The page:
When they first came to America, my parents, now Asian Americans, lived in a cramped apartment, first in New York, and then in Boston. My father likes to recount stories of how he would have to make multiple treks in the middle of New England snowstorms to buy diapers because they didn’t have enough money for bus fare.
My father doesn’t talk much about life before America. He grew up in China during the Cultural Revolution. At 17, he promised himself that he would leave for America. After seven years of waiting, at the age of 24, with little English and with $500, he finally arrived. My father says he came to America for freedom. The truth of it is that he came to America for my freedom and dreams more so than his own.
I didn’t grow to appreciate my parents’ story until I went off to college. I sought to understand the human experience through the sciences: What sorts of synaptic pathways underlie perception? What are the biological underpinnings of pain? How do we dream?
Going to school in DC, however, meant that I also became familiar with the ways in which dreams could be promised, dashed, and realized through policy, rather than biology. Some of my friends were DREAMers, and their parents’ stories echoed my father’s: They came to America so that their children –my friends –could escape the cycles of poverty, war, and violence, and pursue their dreams.
How many of their parents worked alongside my father when he first arrived? For every immigrant family who has ‘made it’ in America –clawed their way to paying for their children’s education, skipping meals so that their kids wouldn’t go hungry, opening up their own small business–how many haven’t?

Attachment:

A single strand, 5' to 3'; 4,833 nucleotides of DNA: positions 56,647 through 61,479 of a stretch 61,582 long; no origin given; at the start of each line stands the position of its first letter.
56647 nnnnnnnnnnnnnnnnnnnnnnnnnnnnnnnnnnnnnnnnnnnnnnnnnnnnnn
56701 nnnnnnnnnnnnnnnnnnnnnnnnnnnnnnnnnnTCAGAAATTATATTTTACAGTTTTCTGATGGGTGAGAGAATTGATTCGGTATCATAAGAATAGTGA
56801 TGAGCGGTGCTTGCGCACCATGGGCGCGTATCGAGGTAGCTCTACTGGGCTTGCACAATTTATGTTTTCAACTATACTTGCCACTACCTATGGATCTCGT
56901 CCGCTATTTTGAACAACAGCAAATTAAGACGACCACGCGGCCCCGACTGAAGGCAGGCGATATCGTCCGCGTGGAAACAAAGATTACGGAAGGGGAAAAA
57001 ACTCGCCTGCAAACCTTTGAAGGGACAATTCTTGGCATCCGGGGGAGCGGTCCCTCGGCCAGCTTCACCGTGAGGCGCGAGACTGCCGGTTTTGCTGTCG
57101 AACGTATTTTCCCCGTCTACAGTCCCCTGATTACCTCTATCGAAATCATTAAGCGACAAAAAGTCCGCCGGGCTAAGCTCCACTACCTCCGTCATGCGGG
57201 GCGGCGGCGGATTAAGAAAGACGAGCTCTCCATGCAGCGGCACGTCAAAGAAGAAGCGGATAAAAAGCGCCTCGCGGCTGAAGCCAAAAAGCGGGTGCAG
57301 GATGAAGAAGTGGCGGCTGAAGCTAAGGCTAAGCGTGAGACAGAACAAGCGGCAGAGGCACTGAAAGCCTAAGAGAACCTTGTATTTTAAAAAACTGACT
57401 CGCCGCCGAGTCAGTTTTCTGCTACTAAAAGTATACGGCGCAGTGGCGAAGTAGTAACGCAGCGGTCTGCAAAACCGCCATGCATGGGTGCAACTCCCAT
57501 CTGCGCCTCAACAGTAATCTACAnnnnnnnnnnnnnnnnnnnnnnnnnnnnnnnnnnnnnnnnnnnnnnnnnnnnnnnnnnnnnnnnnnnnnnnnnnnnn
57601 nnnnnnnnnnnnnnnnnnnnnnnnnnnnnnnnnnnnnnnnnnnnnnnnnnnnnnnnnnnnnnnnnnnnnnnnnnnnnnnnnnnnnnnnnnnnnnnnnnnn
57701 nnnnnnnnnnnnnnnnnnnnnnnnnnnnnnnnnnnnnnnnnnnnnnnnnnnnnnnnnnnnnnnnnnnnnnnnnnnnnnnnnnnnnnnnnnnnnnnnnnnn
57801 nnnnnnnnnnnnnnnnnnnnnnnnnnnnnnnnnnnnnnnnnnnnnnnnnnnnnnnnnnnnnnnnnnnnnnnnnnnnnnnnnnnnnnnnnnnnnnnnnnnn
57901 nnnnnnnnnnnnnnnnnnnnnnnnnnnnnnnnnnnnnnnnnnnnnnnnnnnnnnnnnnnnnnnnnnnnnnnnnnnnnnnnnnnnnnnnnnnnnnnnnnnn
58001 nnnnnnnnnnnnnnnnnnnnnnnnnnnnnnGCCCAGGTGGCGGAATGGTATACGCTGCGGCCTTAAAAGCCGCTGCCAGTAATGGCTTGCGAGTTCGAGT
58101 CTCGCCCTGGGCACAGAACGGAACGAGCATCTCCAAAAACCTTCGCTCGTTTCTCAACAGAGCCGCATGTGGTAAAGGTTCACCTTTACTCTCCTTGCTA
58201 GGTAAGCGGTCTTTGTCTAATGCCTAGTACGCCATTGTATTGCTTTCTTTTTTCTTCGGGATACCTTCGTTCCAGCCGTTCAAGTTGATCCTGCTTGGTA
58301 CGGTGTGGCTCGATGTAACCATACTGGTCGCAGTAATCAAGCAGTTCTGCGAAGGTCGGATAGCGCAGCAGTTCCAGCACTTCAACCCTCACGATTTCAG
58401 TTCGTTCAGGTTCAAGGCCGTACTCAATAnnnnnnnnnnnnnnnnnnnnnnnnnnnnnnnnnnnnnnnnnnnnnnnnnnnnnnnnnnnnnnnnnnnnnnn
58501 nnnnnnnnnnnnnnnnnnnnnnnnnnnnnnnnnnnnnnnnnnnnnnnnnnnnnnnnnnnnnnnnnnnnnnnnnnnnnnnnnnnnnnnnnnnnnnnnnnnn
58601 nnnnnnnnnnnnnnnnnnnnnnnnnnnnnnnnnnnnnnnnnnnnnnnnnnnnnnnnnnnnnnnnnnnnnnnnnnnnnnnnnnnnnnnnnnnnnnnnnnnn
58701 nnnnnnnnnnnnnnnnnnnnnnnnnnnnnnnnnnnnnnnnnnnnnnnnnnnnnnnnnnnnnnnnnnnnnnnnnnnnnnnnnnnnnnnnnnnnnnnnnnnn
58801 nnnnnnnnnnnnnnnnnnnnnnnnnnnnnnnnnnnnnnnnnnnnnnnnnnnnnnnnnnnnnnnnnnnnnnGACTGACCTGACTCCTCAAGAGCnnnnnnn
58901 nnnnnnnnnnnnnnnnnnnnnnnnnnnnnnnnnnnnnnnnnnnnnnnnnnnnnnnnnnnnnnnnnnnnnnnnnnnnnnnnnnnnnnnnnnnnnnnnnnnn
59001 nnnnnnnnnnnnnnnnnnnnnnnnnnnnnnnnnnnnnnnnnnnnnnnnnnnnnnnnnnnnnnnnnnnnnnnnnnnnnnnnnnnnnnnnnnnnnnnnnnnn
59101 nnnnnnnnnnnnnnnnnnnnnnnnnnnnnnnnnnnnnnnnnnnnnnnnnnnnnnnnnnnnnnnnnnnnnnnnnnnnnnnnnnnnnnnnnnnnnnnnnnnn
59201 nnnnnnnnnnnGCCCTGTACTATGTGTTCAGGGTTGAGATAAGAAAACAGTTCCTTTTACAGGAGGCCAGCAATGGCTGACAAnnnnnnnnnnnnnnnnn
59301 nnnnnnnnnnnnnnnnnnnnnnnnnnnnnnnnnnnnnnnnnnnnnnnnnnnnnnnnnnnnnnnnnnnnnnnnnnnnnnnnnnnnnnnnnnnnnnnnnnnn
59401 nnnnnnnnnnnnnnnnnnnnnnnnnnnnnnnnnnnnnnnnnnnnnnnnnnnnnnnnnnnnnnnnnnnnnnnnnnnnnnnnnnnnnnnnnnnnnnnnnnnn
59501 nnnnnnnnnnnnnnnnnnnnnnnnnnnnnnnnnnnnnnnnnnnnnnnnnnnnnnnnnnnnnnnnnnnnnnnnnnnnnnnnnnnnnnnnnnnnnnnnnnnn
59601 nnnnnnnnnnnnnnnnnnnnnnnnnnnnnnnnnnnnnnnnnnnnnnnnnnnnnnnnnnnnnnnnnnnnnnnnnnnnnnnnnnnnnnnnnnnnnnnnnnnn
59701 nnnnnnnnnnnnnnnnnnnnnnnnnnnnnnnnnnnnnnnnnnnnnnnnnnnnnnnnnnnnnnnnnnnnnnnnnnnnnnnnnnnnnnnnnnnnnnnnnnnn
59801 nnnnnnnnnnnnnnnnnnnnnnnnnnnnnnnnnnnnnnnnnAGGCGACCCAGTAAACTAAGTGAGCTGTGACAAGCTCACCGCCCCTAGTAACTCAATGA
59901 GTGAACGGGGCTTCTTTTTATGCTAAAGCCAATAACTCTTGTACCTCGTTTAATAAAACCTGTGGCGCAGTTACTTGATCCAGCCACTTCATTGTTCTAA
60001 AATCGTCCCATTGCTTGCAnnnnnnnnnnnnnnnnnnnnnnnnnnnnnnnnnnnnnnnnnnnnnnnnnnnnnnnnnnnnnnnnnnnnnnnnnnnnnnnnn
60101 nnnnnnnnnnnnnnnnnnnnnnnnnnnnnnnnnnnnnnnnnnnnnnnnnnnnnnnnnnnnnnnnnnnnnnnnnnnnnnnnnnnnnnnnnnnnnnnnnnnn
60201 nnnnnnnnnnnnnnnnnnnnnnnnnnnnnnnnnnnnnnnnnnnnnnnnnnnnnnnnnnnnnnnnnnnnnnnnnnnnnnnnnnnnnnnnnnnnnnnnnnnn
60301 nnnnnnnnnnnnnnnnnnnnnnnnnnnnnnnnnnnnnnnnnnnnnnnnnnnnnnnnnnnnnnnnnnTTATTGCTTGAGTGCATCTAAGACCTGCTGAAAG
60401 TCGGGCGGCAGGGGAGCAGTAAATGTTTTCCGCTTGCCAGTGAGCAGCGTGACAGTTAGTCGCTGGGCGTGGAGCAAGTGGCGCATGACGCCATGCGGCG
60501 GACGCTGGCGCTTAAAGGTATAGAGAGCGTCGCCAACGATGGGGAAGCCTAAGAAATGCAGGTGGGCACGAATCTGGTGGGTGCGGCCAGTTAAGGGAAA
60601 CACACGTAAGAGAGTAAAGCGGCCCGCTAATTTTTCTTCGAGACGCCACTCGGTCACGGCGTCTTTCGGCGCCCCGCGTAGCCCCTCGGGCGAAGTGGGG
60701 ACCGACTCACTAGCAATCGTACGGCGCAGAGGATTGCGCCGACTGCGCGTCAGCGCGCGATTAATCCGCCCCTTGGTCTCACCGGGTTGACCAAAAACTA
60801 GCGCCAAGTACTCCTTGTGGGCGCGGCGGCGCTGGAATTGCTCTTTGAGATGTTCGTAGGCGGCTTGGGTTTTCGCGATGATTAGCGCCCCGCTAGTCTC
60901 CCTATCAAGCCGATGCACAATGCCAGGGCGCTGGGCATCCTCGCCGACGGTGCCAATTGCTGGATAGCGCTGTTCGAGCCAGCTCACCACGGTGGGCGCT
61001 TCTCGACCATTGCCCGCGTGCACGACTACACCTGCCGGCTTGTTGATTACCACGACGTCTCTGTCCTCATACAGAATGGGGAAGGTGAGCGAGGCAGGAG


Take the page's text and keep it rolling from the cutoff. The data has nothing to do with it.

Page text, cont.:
This election is critical because it sets a precedent: Do we want America to live up to our dreams and the dreams of our parents, our grandparents, our foremothers and forefathers? What would it mean if America were to suddenly turn away from the rest of the world, to allow the exclusion and phobia of the very people who believe in this idea of America?
Pollsters, political think tanks, and CNN commentators alike have often cited the AAPI vote as the critical swing vote in this upcoming election. Now, more than ever before, we have a say in how our parents and peers are treated by our immigration, education, health, and housing systems.
Our participation in this election can lead to better health care policies, which can provide more support for our AAPI sisters and brothers, who rarely pursue and receive mental health treatment, even when so many consider suicide before attempting it. Our civic engagement –through voting, signing petitions, contacting our representatives –can lead to education policies that reach beyond the model minority myth and lift up our underserved communities: colleges where less than 15% of Native Hawaiian and Pacific Islanders graduate, high schools where less than half of our Cambodian, Hmong, Laotian, Vietnamese brothers and sisters don’t go on obtain a bachelor’s degree.
The AAPI millennial vote can provide a voice for our grandparents, aunties, and uncles, who live in affordable housing in Chinatowns that are experiencing re-zoning and who face the possibility of losing their homes in cities like New York, San Francisco, and our capital.
The history and achievements of AAPIs may not always be taught in schools. Too often, we grow up without learning about the legacies of cases like United States v. Wong Kim Ark or Hirabayashi v. United States. History classes rarely mention the murder of Vincent Chin, the California Alien Land Law of 1913, or the Chinese Exclusion Act of 1882 –one of the most significant restrictions on free immigration in American history. Names like Greta Garbo continue to permeate collective consciousness, but Anna May Wong is forgotten.
Voting means that we will not allow ourselves be forgotten. We will not be silenced or ignored. By voting, we ensure that our voices can shape a future that does not overlook our families and communities.
Celeste Chen is a second-year graduate student studying public policy at the McCourt School of Public Policy at Georgetown University. She grew up in Quincy, MA. She is passionate about science and emerging technology policy, and hopes to be as strong and aspiring as Mama and Papa Chen when she is older.